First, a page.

Ashraf pdf - Academic Journals

4 downloads 0 Views 78KB Size Report
Apr 5, 2012 - calvin cycle (Ashraf and Akram, 2009). ROS are free radicals possessing .... and Fletcher, 1996; Zhou et al., 1997). Therefore, the use of these ...
African Journal of Agricultural Research Vol. 7(13), pp. 1976-1981, 5 April, 2012 Available online at DOI: 10.5897/AJARX11.084 ISSN 1991-637X © 2012 Academic Journals


Waterlogging stress in plants: A review Muhammad Arslan Ashraf Department of Botany, University of Agriculture, Faisalabad. E-mail: [email protected]. Tel: 041-9200161-67 ext. 3306. Fax: 041-9200312. Accepted 17 January, 2012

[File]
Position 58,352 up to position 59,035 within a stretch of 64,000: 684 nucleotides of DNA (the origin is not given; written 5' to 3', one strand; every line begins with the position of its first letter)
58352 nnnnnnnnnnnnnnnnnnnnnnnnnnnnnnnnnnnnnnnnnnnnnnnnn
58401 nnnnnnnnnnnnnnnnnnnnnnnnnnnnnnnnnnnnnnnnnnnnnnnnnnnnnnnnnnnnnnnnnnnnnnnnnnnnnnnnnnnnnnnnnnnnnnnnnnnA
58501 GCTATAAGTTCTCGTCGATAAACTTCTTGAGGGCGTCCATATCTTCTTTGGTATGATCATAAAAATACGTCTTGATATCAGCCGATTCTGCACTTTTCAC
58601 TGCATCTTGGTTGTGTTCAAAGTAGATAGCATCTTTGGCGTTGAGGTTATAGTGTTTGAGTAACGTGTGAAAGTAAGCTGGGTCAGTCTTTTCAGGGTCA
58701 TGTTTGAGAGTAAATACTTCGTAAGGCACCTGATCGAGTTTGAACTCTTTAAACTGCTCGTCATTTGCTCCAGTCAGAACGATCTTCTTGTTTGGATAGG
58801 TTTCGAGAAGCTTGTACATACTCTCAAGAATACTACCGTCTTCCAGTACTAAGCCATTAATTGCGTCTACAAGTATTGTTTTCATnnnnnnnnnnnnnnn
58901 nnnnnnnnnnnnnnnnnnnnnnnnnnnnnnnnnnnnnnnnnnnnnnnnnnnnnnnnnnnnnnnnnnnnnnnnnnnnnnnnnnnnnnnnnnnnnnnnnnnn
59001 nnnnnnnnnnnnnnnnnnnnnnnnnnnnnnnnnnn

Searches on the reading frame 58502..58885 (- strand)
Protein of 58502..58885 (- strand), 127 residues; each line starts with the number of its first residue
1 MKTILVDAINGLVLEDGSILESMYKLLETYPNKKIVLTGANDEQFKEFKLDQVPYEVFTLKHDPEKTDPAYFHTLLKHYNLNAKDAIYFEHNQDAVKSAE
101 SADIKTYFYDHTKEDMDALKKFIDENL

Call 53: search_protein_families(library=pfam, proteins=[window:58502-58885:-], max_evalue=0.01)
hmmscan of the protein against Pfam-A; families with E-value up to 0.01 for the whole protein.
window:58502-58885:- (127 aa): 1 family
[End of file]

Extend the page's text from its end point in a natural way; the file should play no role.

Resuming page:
Waterlogging is the major obstacle for sustainable agriculture. Plants subjected to waterlogging suffer from substantial yield losses. Under natural environmental conditions, plants often get exposed to transient or permanent waterlogging. Flooding induces a number of alterations in important soil physiochemical properties like soil pH, redox potential and oxygen level. Thus, the plants growing on the waterlogged soil face the stressful environment in terms of hypoxia (deficiency of O2) or anoxia (absence of O2). These oxygen deficient conditions substantially hamper plant growth, development and survival. Plants under O2-restrictive environment exhibit metabolic switch from aerobic respiration to anaerobic fermentation. It is evident from the available literature that most of the genes expressed under flooding stress are potentially involved in the synthesis of enzymes known to play active role in the establishment of this fermentative pathway. Plants undergo this metabolic change in order to get continuous supply of Adenosine triphosphate (ATP). Under waterlogged conditions, plants exhibit several responses including hampered stomata conductance, net CO2-assimilation rate and root hydraulic conductivity. Furthermore, plants grown under waterlogged conditions often face the oxidative damage induced by the generation of reactive oxygen species. These reactive oxygen species in turn affects the integrity of membranes and induce damage to the efficiency of photosystem II, thereby, causing considerable decrease in net photosynthetic rates. Moreover, these perturbations in physiological mechanisms may affect the carbohydrate reserves and translocations. In fact, waterlogging tolerant and sensitive plant species could be discriminated on the basis of their efficient carbohydrate utilization. Waterlogging is also known to induce adverse effects on several physiological and biochemical processes of plants by creating deficiency of essential nutrients like nitrogen, magnesium, potassium, calcium. Apart from these waterlogging-induced alterations in physiological mechanisms, plants growing under flooded conditions also exhibit certain morphological changes entailing the formation of adventitious roots, initiation of hypertrophied lenticels and/or establishment of aerenchyma. Therefore, the aim of this review is to highlight the major morphological, physiological and biochemical adaptations of plants to tolerate the flooding stress. Key words: Hypoxia, anoxia, fermentation, Adenosine triphosphate (ATP), reactive oxygen species (ROS), antioxidants.